Declining notebook prices overall and the success of Apple's tablet computer combined to drive down netbook sales in the second quarter, according to DisplaySearch.
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Apple's iPad in the second quarter stole a big chunk of market share from netbooks, which were also hurt by falling prices of mainstream notebooks, a research firm said Thursday.
Without the iPad tablet, which was released in early April, shipments of the mini-notebooks and other tablet computers combined would have been down 14% from the first quarter of this year and 13% year over year, DisplaySearch said in its quarterly report on the laptop market. With the iPad, overall shipments of netbooks and tablets were down only 4% quarter to quarter, but up 29% year over year.
DisplaySearch defines a netbook, which the research firm calls a mini-notebook, as a clamshell-style computer with a display size ranging from 7 to 10.2 inches. While tablets other than the iPad were thrown into the mix, they represent a very small portion of the market. Apple on the other hand sold 3.3 million iPads from April through June.
The impact of the iPad would have been greater if Apple was able to fill demand at a faster clip, DisplaySearch said. Shipment times for the device were listed as seven to 10 business days for all of the second quarter, and shipments to Japan and China were just beginning at the end of the period.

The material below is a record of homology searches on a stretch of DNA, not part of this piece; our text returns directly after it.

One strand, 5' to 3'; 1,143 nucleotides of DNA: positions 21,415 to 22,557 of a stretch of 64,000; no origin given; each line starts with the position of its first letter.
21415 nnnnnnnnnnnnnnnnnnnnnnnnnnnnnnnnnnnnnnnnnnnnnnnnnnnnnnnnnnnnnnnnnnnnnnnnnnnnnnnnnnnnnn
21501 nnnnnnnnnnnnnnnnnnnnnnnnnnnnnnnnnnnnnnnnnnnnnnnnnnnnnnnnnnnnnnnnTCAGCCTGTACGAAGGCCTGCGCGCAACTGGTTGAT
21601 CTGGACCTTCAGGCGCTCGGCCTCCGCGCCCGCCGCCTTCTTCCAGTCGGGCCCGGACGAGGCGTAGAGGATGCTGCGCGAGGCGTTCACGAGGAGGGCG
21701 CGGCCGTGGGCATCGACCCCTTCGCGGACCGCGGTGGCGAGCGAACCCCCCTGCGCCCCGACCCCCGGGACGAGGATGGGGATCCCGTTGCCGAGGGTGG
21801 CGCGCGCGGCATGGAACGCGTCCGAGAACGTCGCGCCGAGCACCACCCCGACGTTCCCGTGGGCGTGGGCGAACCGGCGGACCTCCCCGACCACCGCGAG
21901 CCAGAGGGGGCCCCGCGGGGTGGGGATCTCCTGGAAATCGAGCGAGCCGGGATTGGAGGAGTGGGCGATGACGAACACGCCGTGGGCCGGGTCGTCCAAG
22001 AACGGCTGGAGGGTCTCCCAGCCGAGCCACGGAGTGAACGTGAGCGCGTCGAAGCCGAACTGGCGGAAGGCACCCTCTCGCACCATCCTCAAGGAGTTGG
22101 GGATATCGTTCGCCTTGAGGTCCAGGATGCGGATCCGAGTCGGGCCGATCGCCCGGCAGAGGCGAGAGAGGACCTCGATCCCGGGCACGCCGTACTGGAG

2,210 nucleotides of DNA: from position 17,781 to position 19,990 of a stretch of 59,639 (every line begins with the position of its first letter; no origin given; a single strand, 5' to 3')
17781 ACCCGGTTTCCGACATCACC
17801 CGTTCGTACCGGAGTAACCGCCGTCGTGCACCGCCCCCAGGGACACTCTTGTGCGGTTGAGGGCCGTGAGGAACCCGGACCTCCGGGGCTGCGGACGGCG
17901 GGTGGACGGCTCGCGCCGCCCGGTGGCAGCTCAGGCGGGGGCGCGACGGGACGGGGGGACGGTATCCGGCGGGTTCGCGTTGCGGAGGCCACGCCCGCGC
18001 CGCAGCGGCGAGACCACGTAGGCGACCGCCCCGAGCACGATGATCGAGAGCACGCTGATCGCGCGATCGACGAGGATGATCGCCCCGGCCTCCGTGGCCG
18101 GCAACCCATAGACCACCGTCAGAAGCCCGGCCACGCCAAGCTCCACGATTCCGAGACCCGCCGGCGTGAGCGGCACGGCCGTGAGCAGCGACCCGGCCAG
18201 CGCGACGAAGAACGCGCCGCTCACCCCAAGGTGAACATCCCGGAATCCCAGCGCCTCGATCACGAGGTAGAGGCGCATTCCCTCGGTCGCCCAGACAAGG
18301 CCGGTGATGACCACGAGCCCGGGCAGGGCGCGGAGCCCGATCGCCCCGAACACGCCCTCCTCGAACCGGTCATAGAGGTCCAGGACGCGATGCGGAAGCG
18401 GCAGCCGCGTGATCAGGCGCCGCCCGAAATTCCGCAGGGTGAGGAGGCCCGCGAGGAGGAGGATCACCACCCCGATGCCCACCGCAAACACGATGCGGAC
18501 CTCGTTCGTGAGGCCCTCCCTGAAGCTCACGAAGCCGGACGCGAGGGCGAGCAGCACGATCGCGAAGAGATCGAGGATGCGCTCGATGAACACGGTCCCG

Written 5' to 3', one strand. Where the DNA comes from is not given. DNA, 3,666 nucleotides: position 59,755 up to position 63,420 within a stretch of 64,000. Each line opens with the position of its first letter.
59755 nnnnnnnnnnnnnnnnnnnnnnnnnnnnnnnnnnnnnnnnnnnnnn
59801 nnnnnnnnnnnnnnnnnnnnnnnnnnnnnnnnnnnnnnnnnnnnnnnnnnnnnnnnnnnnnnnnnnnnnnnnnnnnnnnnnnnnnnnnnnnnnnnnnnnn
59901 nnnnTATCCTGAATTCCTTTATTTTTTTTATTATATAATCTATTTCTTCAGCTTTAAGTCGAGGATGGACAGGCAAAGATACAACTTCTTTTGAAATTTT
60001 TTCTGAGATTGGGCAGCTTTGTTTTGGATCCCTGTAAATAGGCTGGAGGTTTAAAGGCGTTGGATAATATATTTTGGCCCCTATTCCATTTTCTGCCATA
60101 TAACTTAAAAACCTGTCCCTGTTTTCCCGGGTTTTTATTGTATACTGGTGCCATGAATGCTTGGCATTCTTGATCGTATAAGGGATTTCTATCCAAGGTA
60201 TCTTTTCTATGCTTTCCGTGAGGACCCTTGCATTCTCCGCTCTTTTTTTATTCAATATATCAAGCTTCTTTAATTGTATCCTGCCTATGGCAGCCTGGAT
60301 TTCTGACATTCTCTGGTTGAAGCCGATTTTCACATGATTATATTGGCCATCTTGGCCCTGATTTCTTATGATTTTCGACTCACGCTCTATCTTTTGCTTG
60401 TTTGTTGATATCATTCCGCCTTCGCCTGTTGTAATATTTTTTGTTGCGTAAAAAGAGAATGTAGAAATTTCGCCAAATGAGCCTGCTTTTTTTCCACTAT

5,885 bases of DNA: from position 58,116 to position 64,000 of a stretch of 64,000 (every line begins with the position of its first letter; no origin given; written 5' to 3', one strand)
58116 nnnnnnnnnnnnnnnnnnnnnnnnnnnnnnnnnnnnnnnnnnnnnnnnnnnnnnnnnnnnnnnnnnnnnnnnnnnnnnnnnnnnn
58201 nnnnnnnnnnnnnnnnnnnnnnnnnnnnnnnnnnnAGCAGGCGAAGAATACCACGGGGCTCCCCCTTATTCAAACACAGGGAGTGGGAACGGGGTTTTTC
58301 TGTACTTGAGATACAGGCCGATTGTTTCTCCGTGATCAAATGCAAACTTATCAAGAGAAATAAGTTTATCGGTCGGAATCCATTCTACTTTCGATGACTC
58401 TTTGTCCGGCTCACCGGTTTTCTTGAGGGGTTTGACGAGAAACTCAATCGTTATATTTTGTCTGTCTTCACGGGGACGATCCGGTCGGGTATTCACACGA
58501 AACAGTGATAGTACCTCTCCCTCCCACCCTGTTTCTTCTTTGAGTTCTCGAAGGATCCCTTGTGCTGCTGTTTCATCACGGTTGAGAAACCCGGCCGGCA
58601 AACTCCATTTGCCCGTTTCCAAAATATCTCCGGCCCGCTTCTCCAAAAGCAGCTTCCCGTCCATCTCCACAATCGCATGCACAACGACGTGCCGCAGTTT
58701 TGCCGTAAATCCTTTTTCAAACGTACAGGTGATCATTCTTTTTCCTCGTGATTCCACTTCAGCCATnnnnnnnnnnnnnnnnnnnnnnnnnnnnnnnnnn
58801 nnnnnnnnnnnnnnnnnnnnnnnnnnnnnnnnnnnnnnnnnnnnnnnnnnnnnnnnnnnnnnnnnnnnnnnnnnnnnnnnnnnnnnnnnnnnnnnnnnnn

Complementing the iPad effect on the netbook market were falling prices for mainstream laptops. People who wanted a thin, lightweight device chose the iPad, while those in need of more functionality chose larger notebooks, oftentimes the standard model with a 15.6-inch screen, DisplaySearch said.
Netbooks, which typically sell for less than $500, were first introduced in 2007 and were among the fastest growing PC categories over the next two years, particularly during the economic recession. "The first quarter of 2010 signaled the birth of the tablet PC, and possibly by extension, the beginning of the end of the mini-note market, especially in developed regions," John F. Jacobs, director of notebook market research at DisplaySearch, said in a statement.
What's likely to eclipse the mini-notebook market is the sheer number of tablets expected to hit the market. More than 50 companies, besides Apple, have tablets in varying stages from development to mass production.
In addition, where netbooks are mostly low-cost, basic laptops running the traditional Windows/Intel platform, the majority of tablets will offer newly developed apps from online stores, along with next-generation Intel Atom or ARM-based CPUs paired with Google's Android operating system or, in the case of Hewlett-Packard, WebOS. Apple uses its own iOS.
"Although Apple now holds the vast majority of tablet PC market share, the plethora of other brands that have, or will soon be launching, their own tablets are sure to capitalize on what at this point appears to be widespread consumer demand for very thin and very light devices with exceptional battery life and a primary focus on portability and content consumption," Jacobs said.
DisplaySearch predicted in June that the iPad would grab market share from netbooks. The latest report quantified the forecast.
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